How to form and use the Past Simple?
You asked for it, and here it is….
Today we will be looking at the Past Simple….
In the English language there are various tenses we can use to describe an action in the past, with the past simple being one of those tenses.
Why use the Past Simple Tense?
The Past Simple is an important tense to learn because it is the ‘normal’ tense for talking about the past and you need a special reason to use other past tenses. There are several situations in which we use the Past Simple, but, first, we’re going to learn how to form the Past Simple of verbs.
The Past Simple tense of regular verbs is formed by adding the suffix -ed to the infinitive of the verb, as in work – worked.
Keep in mind that the verbs ending in -e add -d only, as in achieve – achieved.
The same form is used for all persons:
I washed the car.
You washed the car.
He/She/It washed the car.
We washed the car.
You washed the car.
They washed the car.
Obviously, the car is really clean now :)
Here is a video to help you better understand how to form the past simple:
Keep reading and learn MORE TIPS TO IMPROVE your English Grammar.
As you already know, English also has some irregular verbs, whose simple past forms cannot be predicted so you must learn them by heart (For those of you who don’t know, ‘learn something by heart’ is an idiom and it means ‘to memorize something’).
Here’s a video with the 50 most usual verbs and their past forms:
Common mistakes made with the Past simple:
Some of the most common mistakes people make with the Past Simple are related to spelling, so here are some spelling notes which you need to remember so that you can avoid spelling mistakes:
Verbs which have a single vowel letter followed by a single consonant letter double the consonant: beg-begged; rub-rubbed.
In two-syllable verbs, we double the final consonant when the last syllable contains a single vowel letter followed by a single consonant letter and is stressed: prefer-preferred.
When there is a consonant before -y, the y changes to i before we add -ed: marry-married.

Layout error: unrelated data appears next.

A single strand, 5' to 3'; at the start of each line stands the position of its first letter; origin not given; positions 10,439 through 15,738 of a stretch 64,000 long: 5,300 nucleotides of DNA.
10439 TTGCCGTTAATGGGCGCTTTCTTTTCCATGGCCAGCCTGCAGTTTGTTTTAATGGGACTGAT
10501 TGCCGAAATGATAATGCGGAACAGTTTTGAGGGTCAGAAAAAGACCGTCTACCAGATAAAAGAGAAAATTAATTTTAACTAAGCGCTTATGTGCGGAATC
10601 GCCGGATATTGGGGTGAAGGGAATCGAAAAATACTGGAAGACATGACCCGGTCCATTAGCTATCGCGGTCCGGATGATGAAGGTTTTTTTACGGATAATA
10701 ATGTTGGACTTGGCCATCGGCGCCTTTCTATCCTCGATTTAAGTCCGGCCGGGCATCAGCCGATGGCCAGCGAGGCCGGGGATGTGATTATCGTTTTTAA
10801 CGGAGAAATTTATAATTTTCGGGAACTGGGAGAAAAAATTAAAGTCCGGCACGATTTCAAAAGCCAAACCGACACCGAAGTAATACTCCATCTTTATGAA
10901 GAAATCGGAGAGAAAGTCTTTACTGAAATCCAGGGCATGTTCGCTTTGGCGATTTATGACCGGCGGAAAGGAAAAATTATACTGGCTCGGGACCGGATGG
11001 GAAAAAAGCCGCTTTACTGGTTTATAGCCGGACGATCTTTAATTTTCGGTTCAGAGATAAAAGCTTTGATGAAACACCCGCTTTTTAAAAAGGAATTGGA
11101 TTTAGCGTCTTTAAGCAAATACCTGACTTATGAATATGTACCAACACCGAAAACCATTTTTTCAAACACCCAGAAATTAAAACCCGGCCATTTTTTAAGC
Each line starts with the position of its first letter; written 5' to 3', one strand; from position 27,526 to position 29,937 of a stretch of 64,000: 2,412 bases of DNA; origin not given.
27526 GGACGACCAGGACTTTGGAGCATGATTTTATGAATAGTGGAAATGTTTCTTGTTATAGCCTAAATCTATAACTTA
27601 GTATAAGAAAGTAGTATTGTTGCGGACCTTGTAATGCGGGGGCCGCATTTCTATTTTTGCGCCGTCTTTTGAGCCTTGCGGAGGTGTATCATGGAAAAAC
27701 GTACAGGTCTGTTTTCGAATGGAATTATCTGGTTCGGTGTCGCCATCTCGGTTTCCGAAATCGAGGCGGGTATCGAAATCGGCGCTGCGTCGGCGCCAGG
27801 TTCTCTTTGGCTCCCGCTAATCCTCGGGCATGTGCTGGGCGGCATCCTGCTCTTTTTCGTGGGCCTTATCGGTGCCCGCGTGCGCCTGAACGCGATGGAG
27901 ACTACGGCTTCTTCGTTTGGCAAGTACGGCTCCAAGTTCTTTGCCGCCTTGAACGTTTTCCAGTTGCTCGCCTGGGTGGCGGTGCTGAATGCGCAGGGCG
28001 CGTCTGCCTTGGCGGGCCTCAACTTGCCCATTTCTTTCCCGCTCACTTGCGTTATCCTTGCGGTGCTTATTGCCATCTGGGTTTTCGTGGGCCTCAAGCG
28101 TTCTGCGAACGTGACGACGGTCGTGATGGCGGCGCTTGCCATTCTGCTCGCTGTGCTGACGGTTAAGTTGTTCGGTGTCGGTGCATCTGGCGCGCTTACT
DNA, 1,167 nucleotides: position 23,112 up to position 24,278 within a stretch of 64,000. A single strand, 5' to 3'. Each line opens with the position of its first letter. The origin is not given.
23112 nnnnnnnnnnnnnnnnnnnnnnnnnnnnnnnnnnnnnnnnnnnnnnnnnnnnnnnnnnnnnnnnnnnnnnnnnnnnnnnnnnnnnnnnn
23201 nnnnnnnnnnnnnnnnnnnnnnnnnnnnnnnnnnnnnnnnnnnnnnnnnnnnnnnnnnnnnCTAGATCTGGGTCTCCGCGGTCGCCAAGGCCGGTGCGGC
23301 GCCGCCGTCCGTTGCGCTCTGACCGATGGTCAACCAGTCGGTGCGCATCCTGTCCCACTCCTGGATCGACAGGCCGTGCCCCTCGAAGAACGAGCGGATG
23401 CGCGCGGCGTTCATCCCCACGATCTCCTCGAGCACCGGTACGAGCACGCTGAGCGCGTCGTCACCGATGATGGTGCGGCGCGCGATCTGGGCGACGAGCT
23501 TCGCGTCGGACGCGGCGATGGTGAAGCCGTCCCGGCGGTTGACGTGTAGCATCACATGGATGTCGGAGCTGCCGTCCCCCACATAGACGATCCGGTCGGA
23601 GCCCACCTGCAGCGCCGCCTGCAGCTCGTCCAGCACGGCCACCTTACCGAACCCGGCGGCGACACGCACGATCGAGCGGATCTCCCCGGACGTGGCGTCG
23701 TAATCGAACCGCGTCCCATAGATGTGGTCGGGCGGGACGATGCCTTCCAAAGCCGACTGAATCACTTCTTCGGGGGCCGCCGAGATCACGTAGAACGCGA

Once you memorize these, spelling mistakes will no longer be your problem :) .
Let’s go on to making positive, negative and interrogative sentences in the simple past tense.
To make a positive sentence in the simple past we have:
the subject + the verb with -ed + the object
I washed the car.
The car is still pretty clean. J
To make a negative sentence in the simple past we have:
the subject + did not + the infinitive form of the verb + the object
I did not wash the car.
We can also contract did not into didn’t.
I didn’t wash the car.
To make an interrogative sentence in the simple past we have:
Did + the subject + the infinitive form of the verb + the object
Did I wash the car?
Now that we have gone through the form of the simple past, we can go on to its use. Remember, it is the most typical past tense, so it is used in the most typical past situations. Think of the typical past tense in your native language, this is the simple past in English language.
We are going to mention 5 most general uses of the simple past.
1. We use the simple past to express an action started and finished at a specific time in the past.
This means that the action started in the past and also finished in the past. The time of the action can be stated (a), but it can already be known or implied (b), which means that the speaker does not always have to specify the time.
(a) Last month I didn’t travel to Austria.
(b) I saw Jim at the store.
2. We use the simple past to list a series of completed actions in the past. These actions happen one after the other.
The simple past is used in this way in story-telling or when we are telling people about past events.
I finished my homework, I went to the gym, and I ate dinner. – All these actions happened one after the other. First, I finished my homework, then I went to the gym, and finally, I ate dinner.
3. The simple past can be used with a duration which starts and stops in the past.
We use it for an action which happened within a specific time period which is over at the moment of speaking.
Eva studied Russian for two years. – This means that Eva no longer studies Russian. The action took place within a specific time period, in this case, two years, but it is over now.
4. The simple past can also be used to describe a habit which stopped in the past.
It can have the same meaning as “used to”. To make it clear that we are talking about a habit, we often add expressions such as: always, often, usually, never, when I was a child, when I was younger, etc.
I played tennis when I was a child. – The habit stopped in the past, meaning that I no longer play tennis now that I’m older.
5. The simple past can be used for past facts or generalizations which are no longer true.
These past facts and generalizations are no longer happening and no longer true because they have been changed by someone.
John was really quiet as a child, but now he’s outgoing and talks a lot.
Still having some problems with the use of the past simple?
Here is a video to help you out ;)
This would be all for today. If you have any doubts or questions, feel free to ask. Also, if you have any trouble memorizing the simple past of irregular verbs, try learning five of them each day. Repeat the ones from the day before and learn another set of them. Soon you’ll know them like the back of your hand. Have fun and enjoy! :)